Play videogames or study for the SAT, now you can do both

Did I study rigorously for the ACT when I was in high school? Hell no. I was far too busy leveling up my party in the .hack// series to read through some boring test prep booklet. Yeah, it probably hurt my score somewhat, but the siren song of videogames was just far too strong for me to ignore. Also, I tend to just hate studying in general.

If you happen to enjoy studying as much as you like playing videogames, and need to take the SAT at some near point in the near future, then Aspyr Media’s futureU might be something to look into. Promising to “sharpen and challenge skills” through a series of mini-games, futureQ sounds rather like a more academically serious Brain Training. Here are the subjects you can expect the game to cover:

  • Reading: Focuses on refining players’ reading skills, vocabulary, main idea identification, themes and arguments, technique, and recognizing word meanings based on context.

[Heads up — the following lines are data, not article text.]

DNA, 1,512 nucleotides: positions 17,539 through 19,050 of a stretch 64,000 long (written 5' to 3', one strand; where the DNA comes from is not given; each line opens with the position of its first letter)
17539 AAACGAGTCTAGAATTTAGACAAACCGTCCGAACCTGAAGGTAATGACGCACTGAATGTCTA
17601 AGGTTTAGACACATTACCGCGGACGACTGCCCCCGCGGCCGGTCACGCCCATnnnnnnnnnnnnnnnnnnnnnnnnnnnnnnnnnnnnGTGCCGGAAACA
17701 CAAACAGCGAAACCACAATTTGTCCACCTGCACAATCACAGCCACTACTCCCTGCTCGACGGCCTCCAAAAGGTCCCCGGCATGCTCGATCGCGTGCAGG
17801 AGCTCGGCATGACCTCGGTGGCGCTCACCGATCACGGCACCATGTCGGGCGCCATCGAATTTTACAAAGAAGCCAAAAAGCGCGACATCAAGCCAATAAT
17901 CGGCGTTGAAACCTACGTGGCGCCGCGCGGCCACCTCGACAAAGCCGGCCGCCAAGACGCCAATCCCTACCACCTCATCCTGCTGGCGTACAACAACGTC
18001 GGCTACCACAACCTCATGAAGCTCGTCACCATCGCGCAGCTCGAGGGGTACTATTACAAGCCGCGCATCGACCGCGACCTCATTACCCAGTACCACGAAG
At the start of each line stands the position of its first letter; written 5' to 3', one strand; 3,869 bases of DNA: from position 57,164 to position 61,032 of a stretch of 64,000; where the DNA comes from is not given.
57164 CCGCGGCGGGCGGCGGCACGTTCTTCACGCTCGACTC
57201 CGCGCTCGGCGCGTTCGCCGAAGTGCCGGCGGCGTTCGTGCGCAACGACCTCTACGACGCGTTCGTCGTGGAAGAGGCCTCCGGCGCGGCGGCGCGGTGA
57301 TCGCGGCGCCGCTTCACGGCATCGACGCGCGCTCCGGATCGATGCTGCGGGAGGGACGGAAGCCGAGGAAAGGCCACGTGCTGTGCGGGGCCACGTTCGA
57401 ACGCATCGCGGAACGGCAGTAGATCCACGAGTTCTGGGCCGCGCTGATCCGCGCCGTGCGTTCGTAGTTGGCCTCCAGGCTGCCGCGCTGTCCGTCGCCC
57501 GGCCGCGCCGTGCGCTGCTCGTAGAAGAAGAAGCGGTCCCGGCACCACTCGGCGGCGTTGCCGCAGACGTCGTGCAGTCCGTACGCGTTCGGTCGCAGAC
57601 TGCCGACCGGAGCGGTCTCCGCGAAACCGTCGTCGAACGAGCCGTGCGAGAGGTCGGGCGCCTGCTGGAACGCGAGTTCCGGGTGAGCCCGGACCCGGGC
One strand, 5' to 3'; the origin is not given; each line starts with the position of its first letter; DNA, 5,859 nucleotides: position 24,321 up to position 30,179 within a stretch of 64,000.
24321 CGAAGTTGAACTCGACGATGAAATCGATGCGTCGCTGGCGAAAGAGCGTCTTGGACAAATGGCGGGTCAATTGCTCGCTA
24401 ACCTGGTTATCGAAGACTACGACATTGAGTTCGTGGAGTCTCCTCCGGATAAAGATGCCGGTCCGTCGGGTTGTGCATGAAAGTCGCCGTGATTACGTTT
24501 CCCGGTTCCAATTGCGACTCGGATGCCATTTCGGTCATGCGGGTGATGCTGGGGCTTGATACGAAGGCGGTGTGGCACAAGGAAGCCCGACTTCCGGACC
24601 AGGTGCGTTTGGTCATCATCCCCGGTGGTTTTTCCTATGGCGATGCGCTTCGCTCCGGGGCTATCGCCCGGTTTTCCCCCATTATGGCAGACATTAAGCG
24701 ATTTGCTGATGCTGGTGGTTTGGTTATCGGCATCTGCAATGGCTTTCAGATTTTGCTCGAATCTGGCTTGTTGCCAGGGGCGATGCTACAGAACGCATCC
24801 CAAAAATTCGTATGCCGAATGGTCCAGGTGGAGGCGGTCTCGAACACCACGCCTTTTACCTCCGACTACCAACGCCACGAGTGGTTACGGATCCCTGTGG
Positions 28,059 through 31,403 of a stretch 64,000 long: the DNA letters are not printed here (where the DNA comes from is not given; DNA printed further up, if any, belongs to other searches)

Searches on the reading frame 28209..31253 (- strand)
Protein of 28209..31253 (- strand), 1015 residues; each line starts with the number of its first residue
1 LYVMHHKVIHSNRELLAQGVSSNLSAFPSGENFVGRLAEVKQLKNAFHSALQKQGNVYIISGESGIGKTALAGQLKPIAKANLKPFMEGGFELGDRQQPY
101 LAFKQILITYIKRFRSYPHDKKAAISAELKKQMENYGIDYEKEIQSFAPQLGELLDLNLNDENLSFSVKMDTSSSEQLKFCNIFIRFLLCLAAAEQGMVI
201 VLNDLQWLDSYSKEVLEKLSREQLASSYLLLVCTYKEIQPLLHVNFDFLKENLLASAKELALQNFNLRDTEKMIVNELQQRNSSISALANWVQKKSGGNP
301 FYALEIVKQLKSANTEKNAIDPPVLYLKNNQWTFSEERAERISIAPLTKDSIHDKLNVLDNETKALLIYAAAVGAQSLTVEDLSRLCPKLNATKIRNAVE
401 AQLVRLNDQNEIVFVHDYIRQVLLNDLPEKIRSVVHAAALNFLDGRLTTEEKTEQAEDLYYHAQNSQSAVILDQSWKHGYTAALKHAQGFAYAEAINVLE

• Writing: Concentrates on improving players’ writing skills by covering topics such as passive voice, run-on sentences, misplaced modifiers, parallelism, conjunctions, fragments, coordination and subordination, pronouns, subject-verb agreement, tenses, adverbs and adjectives, gerunds, idioms, wrong words, and double negatives.
  • Math: Enable players to practice critical math areas such as algebra, geometry, data, statistics, probability, polynomials, and sequences.

I find myself doubtful that these educational games could really be all that fun, but if they end up helping some people stomach studying long enough to get into a good college, good for them. futureU is available now for the PC and Mac at an SRP of $39.99.

Justin Villasenor